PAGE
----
Director: Bong Joon-ho
Writer(s): Park Eun-kyo, Bong Joon-ho
Country: South Korea
Motherly love has been most sacred and revered concept throughout the human history. Until you crash into Freud’s theories in the beginning of XXth century. From that turning point the dark and sinister parts of the cultural imagination are dragged from the subconscious into the light. Just like the iconic and autobiographical novel by D. H. Lawrence Sons and Lovers, telling a story about the bonds between a mother and her sons that was a tad too strong. As the author explained himself:
A woman of character and refinement goes into the lower class and has no satisfaction in her own life … As her sons grow up, she selects them as lovers – first the eldest, then the second… But when they come to manhood, they can’t love, because their mother is the strongest power in their lives, and holds them … As soon as the young men come into contact with women there is a split. William gives himself to a superficial woman and his mother holds his soul. But the split kills him because he doesn’t know where he is. (Paul) gets a woman who fights his mother for his soul (Miriam). The son loves the mother – all the sons hate and are jealous of the father … The son decides to leave his soul in his mother’s hands, and like his elder brother, go for passion (Clara). Then the split begins to tell again. But almost unconsciously, the mother realizes what the matter is and begins to die. The son leaves his mistress, attends to his mother dying. He is left in the end naked of everything, with the drift towards death.
Though first published back in 1913, it was heavily edited, and almost a century later, in 1992, full version was available for everyone to read. (Source: Penguin Readers) As censorship becomes more open to exploration of such ideas, there is no surprise that they migrate from literature to film. Bong Joon-ho’s Mother is a great example of that. Coming from a Korean culture perspective and with a big slice of director’s signature absurd comedy, this film can be especially uncanny for Western audiences. And that is exactly the reason to watch it. Roger Ebert enjoyed the film as well, calling it an adult film without X-rated content:
A film like “Mother” is an adult film, not in the sense that it contains X-rated material, but in the sense that it appeals to intelligent grown-ups. A bright 10-year-old can understand most Hollywood films. Disney recently announced it will make only 3-D “event” movies, comic hero stories and franchises like “Pirates of the Caribbean.” It has essentially abandoned films about plausible human beings. No longer is it a luxury to see indie or alternative films. It’s a necessity to see thought provoking films of the human condition.
“Mother” will have you discussing the plot, not entirely to your satisfaction. I would argue: The stories in movies are complete fictions and can be resolved in any way the director chooses. If he actually cheats or lies, we have a case against him. If not, no matter what his strange conclusions, we can be grateful that we remained involved and even fascinated. Why do we buy a ticket? To confirm that a movie ends just the way we expect it to? (Source: Roger Ebert)
I will use three psychoanalysis terms and view the film through them. So brace yourselves, Freudian review is coming. You might want to watch it again after the review. Or never again… This review will contain spoilers!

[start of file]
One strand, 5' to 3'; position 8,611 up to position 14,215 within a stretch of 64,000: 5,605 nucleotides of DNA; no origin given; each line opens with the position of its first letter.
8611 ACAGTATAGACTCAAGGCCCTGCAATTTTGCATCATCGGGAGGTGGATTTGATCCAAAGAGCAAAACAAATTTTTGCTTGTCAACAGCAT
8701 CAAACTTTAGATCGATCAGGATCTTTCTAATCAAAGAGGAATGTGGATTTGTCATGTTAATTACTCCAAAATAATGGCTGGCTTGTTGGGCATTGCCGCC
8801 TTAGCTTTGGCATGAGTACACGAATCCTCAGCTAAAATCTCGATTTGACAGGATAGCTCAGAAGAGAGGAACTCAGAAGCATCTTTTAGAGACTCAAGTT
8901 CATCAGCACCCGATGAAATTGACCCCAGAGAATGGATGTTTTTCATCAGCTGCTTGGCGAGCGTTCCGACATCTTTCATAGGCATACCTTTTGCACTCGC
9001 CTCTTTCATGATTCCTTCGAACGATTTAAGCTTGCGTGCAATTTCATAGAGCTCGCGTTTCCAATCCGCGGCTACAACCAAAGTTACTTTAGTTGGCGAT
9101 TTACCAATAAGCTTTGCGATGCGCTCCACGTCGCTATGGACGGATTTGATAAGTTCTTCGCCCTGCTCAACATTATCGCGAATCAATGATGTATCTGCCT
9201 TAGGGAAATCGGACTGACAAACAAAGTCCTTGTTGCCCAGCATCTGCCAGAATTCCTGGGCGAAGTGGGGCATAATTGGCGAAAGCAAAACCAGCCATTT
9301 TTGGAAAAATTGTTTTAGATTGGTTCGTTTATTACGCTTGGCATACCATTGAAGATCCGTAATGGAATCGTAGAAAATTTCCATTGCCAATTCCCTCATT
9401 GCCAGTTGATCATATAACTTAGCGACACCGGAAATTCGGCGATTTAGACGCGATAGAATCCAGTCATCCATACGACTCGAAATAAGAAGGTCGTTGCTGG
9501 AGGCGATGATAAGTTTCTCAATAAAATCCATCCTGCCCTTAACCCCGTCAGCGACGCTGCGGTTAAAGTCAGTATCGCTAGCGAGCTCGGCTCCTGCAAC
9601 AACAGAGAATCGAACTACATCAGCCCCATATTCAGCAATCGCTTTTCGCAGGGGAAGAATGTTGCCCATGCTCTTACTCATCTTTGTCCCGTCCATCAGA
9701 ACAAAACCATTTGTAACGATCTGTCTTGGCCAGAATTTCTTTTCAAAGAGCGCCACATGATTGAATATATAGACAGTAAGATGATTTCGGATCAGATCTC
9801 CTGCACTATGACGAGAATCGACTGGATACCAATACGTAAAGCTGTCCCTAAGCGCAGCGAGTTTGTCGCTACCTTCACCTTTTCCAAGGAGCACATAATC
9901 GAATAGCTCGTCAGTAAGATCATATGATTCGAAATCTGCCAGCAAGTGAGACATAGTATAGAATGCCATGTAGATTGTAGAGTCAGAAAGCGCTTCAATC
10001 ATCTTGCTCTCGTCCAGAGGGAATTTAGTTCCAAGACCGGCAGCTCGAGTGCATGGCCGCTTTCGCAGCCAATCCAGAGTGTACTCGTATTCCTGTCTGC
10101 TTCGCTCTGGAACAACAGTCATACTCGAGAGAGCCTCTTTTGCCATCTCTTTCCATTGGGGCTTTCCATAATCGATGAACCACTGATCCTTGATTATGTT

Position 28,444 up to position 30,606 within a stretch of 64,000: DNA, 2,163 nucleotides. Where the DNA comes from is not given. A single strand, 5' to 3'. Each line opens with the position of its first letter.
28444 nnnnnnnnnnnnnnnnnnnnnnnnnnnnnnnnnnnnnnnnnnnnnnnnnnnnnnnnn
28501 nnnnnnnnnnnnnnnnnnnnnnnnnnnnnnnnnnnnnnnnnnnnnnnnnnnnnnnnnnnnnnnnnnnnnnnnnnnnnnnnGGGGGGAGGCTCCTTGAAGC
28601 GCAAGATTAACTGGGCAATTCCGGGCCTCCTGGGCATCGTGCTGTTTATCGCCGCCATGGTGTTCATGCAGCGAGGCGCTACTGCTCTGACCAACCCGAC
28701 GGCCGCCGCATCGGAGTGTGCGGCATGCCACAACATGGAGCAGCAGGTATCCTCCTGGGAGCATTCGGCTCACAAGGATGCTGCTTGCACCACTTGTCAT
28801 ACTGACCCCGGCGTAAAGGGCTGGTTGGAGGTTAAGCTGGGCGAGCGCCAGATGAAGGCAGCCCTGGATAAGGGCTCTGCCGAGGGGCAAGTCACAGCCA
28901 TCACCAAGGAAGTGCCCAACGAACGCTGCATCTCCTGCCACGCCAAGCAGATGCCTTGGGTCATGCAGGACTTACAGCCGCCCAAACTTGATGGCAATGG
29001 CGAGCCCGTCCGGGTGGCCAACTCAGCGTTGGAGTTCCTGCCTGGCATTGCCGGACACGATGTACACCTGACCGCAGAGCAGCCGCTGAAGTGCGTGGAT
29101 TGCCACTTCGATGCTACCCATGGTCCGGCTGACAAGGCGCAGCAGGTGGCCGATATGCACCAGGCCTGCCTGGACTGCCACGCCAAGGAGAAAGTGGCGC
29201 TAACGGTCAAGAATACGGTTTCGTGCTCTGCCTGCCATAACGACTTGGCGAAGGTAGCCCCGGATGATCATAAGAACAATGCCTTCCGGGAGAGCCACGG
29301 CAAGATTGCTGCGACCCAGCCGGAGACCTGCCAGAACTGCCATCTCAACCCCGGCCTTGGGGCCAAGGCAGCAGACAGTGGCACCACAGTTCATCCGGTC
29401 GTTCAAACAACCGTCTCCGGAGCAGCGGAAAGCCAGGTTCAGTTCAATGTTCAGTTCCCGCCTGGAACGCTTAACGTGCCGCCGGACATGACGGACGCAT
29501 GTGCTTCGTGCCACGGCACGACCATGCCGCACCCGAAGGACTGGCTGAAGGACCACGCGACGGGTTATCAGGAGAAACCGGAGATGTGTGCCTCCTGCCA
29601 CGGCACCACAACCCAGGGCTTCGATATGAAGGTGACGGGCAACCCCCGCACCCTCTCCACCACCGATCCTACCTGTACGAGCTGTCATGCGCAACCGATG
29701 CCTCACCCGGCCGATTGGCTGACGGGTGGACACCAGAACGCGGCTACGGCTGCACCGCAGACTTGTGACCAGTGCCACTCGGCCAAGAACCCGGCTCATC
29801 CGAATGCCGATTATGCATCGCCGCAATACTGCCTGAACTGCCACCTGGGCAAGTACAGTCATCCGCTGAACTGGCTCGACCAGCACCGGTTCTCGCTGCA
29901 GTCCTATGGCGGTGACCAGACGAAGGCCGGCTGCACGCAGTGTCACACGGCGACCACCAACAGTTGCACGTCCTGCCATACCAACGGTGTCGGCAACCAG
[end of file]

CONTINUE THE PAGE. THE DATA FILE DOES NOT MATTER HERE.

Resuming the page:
Quick film synopsis: in a small town in rural South Korea, a horrible murder is committed. A schoolgirl is found dead put on a rooftop. Police arrest a suspect, a mentally retarded Do-joon, and make him confess the murder. Do-joon’s mother searches for the killer and tries to free her son from a flawed justice system.
Typically from the male child’s perspective, it describes the unconscious conflict played out by the child’s love and desire for his mother and his hatred for his father, insofar as the father blocks the boy’s desire for mother. The complex is “dissolved” when the boy comes to realize that he must bow to his fathers authority and allow his father priority over mother’s love. (Source: Richard Rushton, Gary Bettinson What is Film Theory?)
As a matter of fact, in “Mother” we have a reverse Oedipus complex. It is the mother that desires her son and feels tormented about this. Somewhere in the middle of film we get to know that she actually even tried to have a horrific “Romeo and Juliet” version, by poisoning her son, Do-joon, and herself.
You gave me a Bacchus bottle with insecticide in it.
I was so desperate, I was going to kill both of us… You had to be first, so that I could follow. You and me are one.
We can assume that this incident is the reason why Do-joon is rather… slow. And also mother’s tremendously overbearing quality, psychotic character, born out of shame and guilt. These feelings are her main drive throughout the film.
In Freudian psychoanalytical theory, fetishism describes a sexual perversion in which a person tries to make up for the mother’s lack of penis by inventing a substitute object. The fetish requires the simultaneous existence of contrary beliefs: at one and the same time the subject knows the mother does not have penis (hence the need for fetish object), but the fetish object also allows that subject to imagine that the mother does have penis. Source: Richard Rushton, Gary Bettinson What is Film Theory?)
As we have reversed Oedipus complex, fetishism is in reverse here as well. The Mother acts as both – male and female character, substituting her “penis” wish Chinese acupuncture needles. It reminds me of Asami in Japanese movie “Audition” by Takashi Miike – she uses needles to reverse the male/female roles. (and if you think “Mother” is rather disturbing, then I would not recommend watching Miike’s film) Here Mother becomes a kind of hermaphroditic creature, she even mentions that she got pregnant from Chinese medicine and the father is never mentioned at all. The needles themselves are only used on other female characters – she never performs acupuncture on male.